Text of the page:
We Talk Motherhood: Fort Salem With Demetria McKinney

Recently I spoke with Demetria McKinney about her character on the new series Motherland: Fort Salem. Demetria plays Sgt. Anacostia and she was kind enough to tell us about her character.



What attracted you to the part and how was the character described to you?

The role of Anacostia was described to me as a no-nonsense warrior/drill sergeant with a dry sense of humor.

The trait that attracted me most to Anacostia was her strength, no question about it.


I’ve played a lot of characters who have grown into their power, but this is one of the very first characters where the evolution of her starts powerful and then becomes even more powerful as she becomes more vulnerable.


Your character comes off as very stern and driven; will we see more of her backstory going forward?

I truly hope so! Anacostia is an enigma for sure and I think that once we really get a chance to dig into this amazing world that Elliot Lawrence has created, we will hopefully get a peek into her history of how she has turned into the woman that we see now.


How was the look of the character established such as her hair and did you have much input into this?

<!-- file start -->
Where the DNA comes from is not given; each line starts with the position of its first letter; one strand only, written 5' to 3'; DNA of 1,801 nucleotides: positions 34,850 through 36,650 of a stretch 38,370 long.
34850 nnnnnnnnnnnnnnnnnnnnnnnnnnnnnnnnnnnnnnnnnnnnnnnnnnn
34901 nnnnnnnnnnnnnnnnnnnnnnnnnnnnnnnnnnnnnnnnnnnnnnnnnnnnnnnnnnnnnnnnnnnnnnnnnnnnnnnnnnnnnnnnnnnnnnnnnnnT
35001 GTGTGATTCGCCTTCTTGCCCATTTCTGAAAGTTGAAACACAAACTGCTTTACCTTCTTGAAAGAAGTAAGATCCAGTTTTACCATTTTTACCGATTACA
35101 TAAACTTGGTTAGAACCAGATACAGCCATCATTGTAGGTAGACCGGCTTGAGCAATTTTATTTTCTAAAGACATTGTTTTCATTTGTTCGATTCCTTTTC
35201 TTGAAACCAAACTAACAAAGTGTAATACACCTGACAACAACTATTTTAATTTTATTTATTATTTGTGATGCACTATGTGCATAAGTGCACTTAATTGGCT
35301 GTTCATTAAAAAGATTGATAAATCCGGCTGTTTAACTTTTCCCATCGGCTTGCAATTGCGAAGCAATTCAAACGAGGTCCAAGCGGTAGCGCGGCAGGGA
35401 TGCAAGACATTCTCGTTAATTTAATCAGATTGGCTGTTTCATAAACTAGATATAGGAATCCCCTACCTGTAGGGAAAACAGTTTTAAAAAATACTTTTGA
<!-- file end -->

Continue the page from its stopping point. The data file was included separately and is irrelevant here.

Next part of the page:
Anacostia’s look was collaborative during the entire process. The very first time I walked into my audition with my fro’ out, Freeform said “that’s Anacostia’s hair.” Once we got into filming, I wanted her hair to be expressive of the journey she was on. As an African American woman, I take pride in my hair and its ability to make statements. I felt it would be unjust to not utilize it in such a strong character.


How did you prepare for the role as she is a very interesting Drill Sargent with her wry humor yet tough and demanding?

I’m in constant preparation for the role of Anacostia. The foundation of her started when I was born! Lol! My mother retired as a master sergeant in the air force, so a lot of prep came from the woman I already knew. The other parts of it came from understanding the writing and really wanting to bring those colors to life. Lastly, Motherhood. When my son was growing into the man he was going to become I had to exercise discipline in a lot of different ways, ranging from toughness to full on unconditional love. Anacostia will always be evolving!